Listen to the personal experience of one worshiper of God who has deeply grieved her infertility:
“Trust God! He knows what’s good for you. He has good things for you.” People say these things to you very casually and they are not helpful. They are handing you another burden to carry—you don’t have enough faith!
In the midst of our infertility, I cried a million tears. I cried out to God. I read the Bible. I read about Hannah. I read about Rachel. I read about Sarah. I read about Elizabeth. But they all had their babies! I read these stories over and over again thinking it would help. It did help in one way. It validated how hard infertility is. Hannah cried, “Give me a baby or I die.” In my own anguish, I ranted and raved. If I saw a story on TV about a baby thrown in a dumpster, or a child who had suffered abuse, I screamed at the television. That was part of the way I processed my anger.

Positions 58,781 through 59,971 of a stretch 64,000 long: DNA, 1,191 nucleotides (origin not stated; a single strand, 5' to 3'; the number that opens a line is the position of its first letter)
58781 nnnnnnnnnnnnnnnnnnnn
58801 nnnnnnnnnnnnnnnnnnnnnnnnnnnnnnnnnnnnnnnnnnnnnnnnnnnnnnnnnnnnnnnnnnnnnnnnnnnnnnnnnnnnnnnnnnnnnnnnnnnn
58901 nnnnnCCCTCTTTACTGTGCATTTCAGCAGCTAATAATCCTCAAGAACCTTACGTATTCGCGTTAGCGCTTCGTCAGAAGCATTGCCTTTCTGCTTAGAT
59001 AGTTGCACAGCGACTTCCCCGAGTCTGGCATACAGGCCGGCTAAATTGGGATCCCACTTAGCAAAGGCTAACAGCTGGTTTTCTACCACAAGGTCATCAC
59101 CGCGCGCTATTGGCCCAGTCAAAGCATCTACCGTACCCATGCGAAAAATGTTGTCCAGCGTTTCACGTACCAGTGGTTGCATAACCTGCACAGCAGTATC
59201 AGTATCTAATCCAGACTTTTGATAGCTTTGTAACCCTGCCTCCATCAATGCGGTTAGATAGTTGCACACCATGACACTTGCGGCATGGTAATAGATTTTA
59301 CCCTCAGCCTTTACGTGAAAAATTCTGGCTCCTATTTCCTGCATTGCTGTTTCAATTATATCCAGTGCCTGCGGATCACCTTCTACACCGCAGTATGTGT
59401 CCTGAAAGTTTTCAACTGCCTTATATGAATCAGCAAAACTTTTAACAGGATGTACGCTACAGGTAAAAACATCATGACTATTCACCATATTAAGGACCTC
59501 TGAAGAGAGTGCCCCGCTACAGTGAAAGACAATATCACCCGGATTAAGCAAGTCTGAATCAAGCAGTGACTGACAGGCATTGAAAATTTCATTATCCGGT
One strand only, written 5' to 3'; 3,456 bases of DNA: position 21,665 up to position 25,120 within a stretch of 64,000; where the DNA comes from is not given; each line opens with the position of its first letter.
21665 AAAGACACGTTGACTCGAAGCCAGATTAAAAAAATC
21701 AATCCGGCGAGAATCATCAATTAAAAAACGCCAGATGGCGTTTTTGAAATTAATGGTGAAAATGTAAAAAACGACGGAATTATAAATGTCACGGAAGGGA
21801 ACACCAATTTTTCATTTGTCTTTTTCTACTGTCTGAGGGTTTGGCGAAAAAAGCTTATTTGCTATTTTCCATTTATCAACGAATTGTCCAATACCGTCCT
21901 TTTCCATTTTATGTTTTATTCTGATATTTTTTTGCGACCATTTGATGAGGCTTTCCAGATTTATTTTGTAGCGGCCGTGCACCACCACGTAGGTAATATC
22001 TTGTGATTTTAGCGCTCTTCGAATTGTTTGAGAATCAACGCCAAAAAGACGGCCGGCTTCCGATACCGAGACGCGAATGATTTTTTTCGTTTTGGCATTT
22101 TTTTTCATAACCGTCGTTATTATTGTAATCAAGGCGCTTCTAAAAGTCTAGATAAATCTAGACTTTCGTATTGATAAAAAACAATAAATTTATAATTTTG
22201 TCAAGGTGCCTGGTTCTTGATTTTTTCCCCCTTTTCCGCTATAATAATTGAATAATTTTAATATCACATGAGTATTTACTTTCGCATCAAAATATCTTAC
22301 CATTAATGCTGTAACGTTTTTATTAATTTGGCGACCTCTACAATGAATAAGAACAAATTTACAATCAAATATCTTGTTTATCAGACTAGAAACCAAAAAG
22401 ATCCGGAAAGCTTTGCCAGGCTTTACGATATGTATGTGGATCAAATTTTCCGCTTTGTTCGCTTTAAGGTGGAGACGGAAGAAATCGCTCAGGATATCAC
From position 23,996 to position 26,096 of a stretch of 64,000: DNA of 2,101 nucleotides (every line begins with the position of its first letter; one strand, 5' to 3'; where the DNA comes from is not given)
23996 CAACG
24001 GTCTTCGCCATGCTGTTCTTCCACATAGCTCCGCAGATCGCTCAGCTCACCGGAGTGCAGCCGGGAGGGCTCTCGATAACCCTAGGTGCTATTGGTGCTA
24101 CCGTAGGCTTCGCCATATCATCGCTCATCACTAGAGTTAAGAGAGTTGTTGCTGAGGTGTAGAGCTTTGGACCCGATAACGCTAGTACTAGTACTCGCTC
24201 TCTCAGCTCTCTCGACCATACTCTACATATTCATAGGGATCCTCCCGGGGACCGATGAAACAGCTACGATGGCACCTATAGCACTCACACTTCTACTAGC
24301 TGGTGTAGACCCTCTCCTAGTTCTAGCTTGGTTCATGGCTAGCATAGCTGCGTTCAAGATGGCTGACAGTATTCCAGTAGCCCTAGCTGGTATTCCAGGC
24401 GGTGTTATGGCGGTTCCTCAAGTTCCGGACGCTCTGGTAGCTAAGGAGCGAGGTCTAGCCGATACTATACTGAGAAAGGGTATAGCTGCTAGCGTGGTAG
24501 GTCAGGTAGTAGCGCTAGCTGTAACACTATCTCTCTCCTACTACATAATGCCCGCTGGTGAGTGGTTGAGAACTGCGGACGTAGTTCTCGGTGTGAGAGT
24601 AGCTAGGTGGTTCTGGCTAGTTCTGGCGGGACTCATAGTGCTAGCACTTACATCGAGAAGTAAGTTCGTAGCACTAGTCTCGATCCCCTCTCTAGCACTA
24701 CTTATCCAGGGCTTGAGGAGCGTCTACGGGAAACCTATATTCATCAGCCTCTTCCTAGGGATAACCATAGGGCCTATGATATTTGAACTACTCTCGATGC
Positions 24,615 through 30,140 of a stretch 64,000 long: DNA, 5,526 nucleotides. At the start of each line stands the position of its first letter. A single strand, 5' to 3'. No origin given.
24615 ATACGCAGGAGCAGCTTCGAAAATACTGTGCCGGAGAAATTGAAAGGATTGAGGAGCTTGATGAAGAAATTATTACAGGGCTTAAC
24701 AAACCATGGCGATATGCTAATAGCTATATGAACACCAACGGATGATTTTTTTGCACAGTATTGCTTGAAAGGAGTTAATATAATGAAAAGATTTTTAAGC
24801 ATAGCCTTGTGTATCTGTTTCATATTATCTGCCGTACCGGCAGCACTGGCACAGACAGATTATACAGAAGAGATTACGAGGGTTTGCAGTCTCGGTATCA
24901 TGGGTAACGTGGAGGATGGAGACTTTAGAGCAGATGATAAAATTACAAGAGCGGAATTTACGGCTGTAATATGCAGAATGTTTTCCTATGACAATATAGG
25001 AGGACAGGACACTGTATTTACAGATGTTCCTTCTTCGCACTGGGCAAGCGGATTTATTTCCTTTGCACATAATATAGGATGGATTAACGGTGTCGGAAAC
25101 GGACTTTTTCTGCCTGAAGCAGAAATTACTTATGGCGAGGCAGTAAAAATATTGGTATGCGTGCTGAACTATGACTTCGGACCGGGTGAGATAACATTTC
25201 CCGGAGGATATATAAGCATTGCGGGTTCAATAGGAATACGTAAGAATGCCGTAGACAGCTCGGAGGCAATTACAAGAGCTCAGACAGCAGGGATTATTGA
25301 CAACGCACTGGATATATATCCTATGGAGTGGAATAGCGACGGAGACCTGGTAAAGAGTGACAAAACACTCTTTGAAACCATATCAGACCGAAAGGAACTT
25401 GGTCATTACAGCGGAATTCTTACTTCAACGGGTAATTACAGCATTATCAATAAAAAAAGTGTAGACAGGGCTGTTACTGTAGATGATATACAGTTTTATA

Grief. No funeral. No burial. No flowers. No cards. Yet there is a death: the death of hopes of the wonder of a child emerging from your love.
3. Remember to weep with those who weep.
There is a right and wrong way to grieve. When it is in love and support of another, we must intentionally avoid common pitfalls. Godly grieving gives voice to pain. The purpose of our efforts to encourage must not be insensitive and rather than give voice to their pain seek to rebuke their pain. Listen to the advice of a biblical counselor who has loved his wife through her infertility:
Help your counselees to give voice to all these things as well as thanksgiving and hope for the future. However, when they’re angry or hurting, they have trouble thinking clearly. They’re can’t read a deep theological essay to find help. So give them one simple thought to hang onto. Maybe one passage or verse of Scripture. They need to fight but they must also wait. Encourage them to worship God through their waiting and crying and to allow God to examine their hearts